Place the pumpkin in an ovenproof dish, cover with foil and bake in preheated oven for 40 minutes or until tender when tested with a skewer. Set aside to cool slightly. Increase the oven temperature to 200°C (180°C fan-forced).
Meanwhile, put the whole potatoes in a saucepan of water, cover with a lid and bring to the boil over medium heat. Boil for 30 minutes or until the potatoes are tender with tested with a skewer. Drain and set aside until cool enough to handle.
Next, peel the warm potatoes, return the flesh to the dry saucepan and mash until smooth (image 1). Use a metal spoon to press a third of the potatoes through a coarse sieve or fine colander into a large bowl. Repeat with the remaining mashed potato in 2 more batches.
Remove the pumpkin skin from the flesh and discard. Add the flesh to the potato and mash together (image 2). Season well with salt and pepper. Add the flour and use a wooden spoon and then your hands to mix to a firm but slightly sticky dough (adding a little more flour if necessary) (image 3). Divide the dough into 4 equal portions and roll each out on a lightly floured bench top into a log about 2cm in diameter (image 4). Cut the logs into 2cm lengths and then roll each into a small ball (images 5 & 6). Gently roll each ball, one at a time, over the back of a lightly floured fork to form the gnocchi, placing on the tea towel-lined tray as they are finished (image 7).
To make the tomato sauce, cook the bacon in a small saucepan over medium-high heat for 5 minutes, stirring occasionally, or until starting to colour. Add the garlic and cook for 1 minute or until aromatic. Add the tomatoes and sugar, bring to a simmer and simmer over medium-low heat for 10 minutes or until thickened slightly. Remove from the heat, stir through the cream and season with salt and pepper.
Bring a large saucepan of salted water to the boil. Add a quarter of the gnocchi and boil for 2 minutes or until they just rise to the surface. Remove from the water immediately with a slotted spoon and place in a colander to drain well before transferring to a large bowl. Repeat with the remaining gnocchi in 3 more batches.
Add the tomato sauce to the gnocchi with the spinach and gently stir through. Spoon the gnocchi and sauce into 6 x 250ml (1 cup) ovenproof dishes or ramekins, dividing evenly. Top with the bocconcini.
Bake in preheated oven for 15 minutes or until bocconcini has melted and the sauce is bubbling. Remove from the oven and stand for 5 minutes before serving.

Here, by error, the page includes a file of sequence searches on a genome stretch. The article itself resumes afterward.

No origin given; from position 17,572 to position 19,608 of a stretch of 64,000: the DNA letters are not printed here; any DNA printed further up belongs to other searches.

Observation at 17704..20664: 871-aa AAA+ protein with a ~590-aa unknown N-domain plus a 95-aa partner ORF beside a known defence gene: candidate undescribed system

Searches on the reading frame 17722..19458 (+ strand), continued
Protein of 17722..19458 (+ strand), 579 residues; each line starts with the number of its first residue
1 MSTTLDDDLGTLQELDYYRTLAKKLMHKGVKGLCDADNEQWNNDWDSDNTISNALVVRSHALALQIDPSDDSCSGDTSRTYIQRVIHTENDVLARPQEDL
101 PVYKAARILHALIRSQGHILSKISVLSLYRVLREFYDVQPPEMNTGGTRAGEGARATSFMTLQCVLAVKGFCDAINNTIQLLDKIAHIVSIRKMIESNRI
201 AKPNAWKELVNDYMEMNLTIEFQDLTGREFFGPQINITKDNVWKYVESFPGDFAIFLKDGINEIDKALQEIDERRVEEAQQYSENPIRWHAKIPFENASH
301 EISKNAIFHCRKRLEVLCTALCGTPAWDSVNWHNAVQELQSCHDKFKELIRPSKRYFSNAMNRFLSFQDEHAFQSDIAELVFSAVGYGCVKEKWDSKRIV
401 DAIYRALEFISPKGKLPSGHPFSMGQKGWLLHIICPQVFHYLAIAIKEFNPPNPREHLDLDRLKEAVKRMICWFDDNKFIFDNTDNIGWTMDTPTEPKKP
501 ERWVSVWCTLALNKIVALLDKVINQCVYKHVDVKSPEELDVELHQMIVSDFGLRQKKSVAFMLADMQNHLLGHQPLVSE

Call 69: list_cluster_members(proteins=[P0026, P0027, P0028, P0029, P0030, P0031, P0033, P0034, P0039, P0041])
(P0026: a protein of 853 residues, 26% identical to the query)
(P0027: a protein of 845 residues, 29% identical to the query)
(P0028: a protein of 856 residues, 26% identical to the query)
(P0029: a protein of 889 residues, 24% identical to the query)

You can also make this baked gnocchi by using 750g bought fresh gnocchi instead of making the pumpkin gnocchi.
You can also bake this recipe in a 1.5 litre (6 cup) ovenproof dish. The baking time and temperature will be the same.
I have been baking this gluten-free pudding for years. Not only is it completely heavenly, it is also very clever and can be baked as a cake when you want.
Melted butter, to grease
Unsweetened cocoa powder, sifted, to dust
200g (1⅓ cups) chopped good-quality dark chocolate (70 per cent cocoa is good)
125g unsalted butter, cubed
2 tablespoons marsala wine or freshly brewed strong coffee
165g (¾ cup) caster (superfine) sugar
5 eggs, at room temperature, separated
Icing (confectioners’) sugar, to dust
Cream or vanilla ice cream, to serve
Preheat the oven to 170°C (150°C fan-forced). Brush a 2 litre (8 cup) capacity ovenproof dish (about 20cm diameter) with melted butter to grease. Lightly dust with cocoa powder, tapping out any excess.
Place the chocolate and butter in a medium heatproof bowl over a saucepan of simmering water, making sure the base of the bowl doesn't touch the water, and stir until melted and smooth. Transfer the mixture to a large bowl and stir in the marsala, 110g (½ cup) of the caster sugar and the egg yolks.
Use an electric mixer with a whisk attachment to whisk the egg whites in a clean, dry large bowl on medium speed until soft peaks form. Add the remaining 55g (¼ cup) caster sugar and whisk until thick and glossy. Add one-third of the egg white mixture to the chocolate mixture and use a large metal spoon or spatula to fold together. Fold through the remaining egg white mixture until just combined.
Pour the mixture into the prepared dish. Bake in the preheated oven for 55–60 minutes, or until crumbs cling to a skewer inserted in the centre.
Remove the pudding from the oven and set aside for 5 minutes. Dust with icing sugar and serve in scoops with cream or ice cream.
Chocolate Soufflé Cake: Bake the mixture in a 22cm (base measurement) springform cake tin that has been base-lined with baking paper, and then greased and dusted with unsweetened cocoa powder. Bake at the same temperature for 55–60 minutes. Leave the cake to cool in the tin. Cut into wedges to serve.